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President Trump in the Oval Office on Monday with Senate Majority Leader Mitch McConnell. Neither has signaled support for more funding to help states hold safe elections.

Election aid in limbo as talks open on next big virus relief package

As negotiations intensify on the final major coronavirus relief package before November, a last-ditch if somewhat optimistic lobbying push is underway to get hundreds of millions for safe and comprehensive elections into the bill.

Top administration officials spent much of Tuesday at the Capitol, laying out President Trump's opening bid to congressional leaders of both parties. While his proposed payroll tax cut, school funding and aid to state and local governments will get headlines, there's also a looming clash over aid for states to conduct the general election.

Trump is emphatically opposed to expanded voting by mail, falsely claiming it's a proven incubator of substantial election fraud. But many Republicans in Congress say that, since a surge of absentee voting is inevitable because of the pandemic, they should help election administrators pay for equipment, supplies and people who can assure the voting is perceived as comprehensive and the results accurate.


The Republican position on the money could become plain Wednesday at a Senate hearing on election preparations chaired by Roy Blunt of Missouri, the member of the GOP leadership who is running point on the issue. He's signaled he's willing to support more election aid, so long as no federal mandates are attached, but has not said how much.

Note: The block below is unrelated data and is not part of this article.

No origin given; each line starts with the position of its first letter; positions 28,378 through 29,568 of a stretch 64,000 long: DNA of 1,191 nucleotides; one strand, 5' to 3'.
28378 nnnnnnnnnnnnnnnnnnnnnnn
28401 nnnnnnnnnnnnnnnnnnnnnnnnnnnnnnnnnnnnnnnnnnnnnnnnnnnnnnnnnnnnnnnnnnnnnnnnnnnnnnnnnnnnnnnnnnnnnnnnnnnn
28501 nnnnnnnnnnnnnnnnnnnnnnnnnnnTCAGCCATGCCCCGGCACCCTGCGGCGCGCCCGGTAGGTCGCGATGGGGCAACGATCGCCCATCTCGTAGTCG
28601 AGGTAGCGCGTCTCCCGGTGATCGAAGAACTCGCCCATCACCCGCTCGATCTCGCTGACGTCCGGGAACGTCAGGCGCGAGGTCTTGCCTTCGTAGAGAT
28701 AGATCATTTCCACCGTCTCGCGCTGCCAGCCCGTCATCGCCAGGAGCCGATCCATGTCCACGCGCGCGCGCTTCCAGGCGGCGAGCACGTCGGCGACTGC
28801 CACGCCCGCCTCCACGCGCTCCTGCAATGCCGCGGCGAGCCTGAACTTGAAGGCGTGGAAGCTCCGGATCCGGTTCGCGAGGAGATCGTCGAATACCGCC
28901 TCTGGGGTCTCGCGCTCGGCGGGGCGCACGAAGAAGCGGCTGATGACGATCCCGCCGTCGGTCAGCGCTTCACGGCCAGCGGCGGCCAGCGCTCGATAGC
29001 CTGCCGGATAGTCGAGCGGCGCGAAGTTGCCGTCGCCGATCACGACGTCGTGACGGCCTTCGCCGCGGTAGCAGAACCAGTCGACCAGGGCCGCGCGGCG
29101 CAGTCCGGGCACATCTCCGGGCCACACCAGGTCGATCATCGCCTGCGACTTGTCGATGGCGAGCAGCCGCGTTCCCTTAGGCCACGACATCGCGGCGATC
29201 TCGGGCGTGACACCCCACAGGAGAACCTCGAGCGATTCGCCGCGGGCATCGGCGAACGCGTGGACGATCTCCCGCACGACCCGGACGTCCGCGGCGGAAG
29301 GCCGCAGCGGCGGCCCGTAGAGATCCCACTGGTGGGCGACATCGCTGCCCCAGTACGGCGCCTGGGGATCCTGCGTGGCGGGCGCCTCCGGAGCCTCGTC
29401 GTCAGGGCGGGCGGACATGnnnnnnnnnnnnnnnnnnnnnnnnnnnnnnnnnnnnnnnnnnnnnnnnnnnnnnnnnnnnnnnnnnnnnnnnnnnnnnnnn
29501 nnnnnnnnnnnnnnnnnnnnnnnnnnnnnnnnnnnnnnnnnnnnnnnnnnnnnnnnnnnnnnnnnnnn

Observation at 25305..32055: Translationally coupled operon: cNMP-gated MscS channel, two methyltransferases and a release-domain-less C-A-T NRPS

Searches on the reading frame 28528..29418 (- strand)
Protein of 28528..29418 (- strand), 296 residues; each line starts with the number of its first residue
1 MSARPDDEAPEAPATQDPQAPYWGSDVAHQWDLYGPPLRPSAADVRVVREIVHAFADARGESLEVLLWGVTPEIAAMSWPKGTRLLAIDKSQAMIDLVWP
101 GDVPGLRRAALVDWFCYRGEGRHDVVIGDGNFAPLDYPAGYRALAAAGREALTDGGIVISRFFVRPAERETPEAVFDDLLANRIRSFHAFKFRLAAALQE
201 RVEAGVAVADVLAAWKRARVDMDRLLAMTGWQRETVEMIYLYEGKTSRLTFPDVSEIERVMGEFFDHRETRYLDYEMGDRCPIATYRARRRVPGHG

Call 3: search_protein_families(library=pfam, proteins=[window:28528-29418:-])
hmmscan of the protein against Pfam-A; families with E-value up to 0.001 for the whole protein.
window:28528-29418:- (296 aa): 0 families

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Adding pressure on the issue, half a dozen prominent former Republican administration officials urged Congress on Monday to spend what it takes to assure a reliable election — arguing that doing otherwise would endanger the country.

"American elections, the bedrock of our democracy, face two extraordinary challenges this year: Covid-19 and combating foreign interference. While these twin challenges are first and foremost a test of our democracy, they are also a threat to our national security," they wrote in a letter also signed by more than two dozen other career diplomats, national security leaders and former senior Democratic officials.

"Hostile foreign actors like China, Iran and Russia seek to cast doubt on the integrity of our electoral systems," they wrote, "by exploiting fear and confusion around the voting process. Failing to make sure that all citizens can vote safely and securely will only give them material to further erode faith in our democratic system."

The majority Democrats included $3.6 billion in the relief package the House passed in May, which experts and advocates say would cover all the anticipated costs. But the overall size of that measure topped $3 trillion, an amount that seems destined to shrink in negotiations over the next two weeks. The White House's initial offer is about $1 trillion.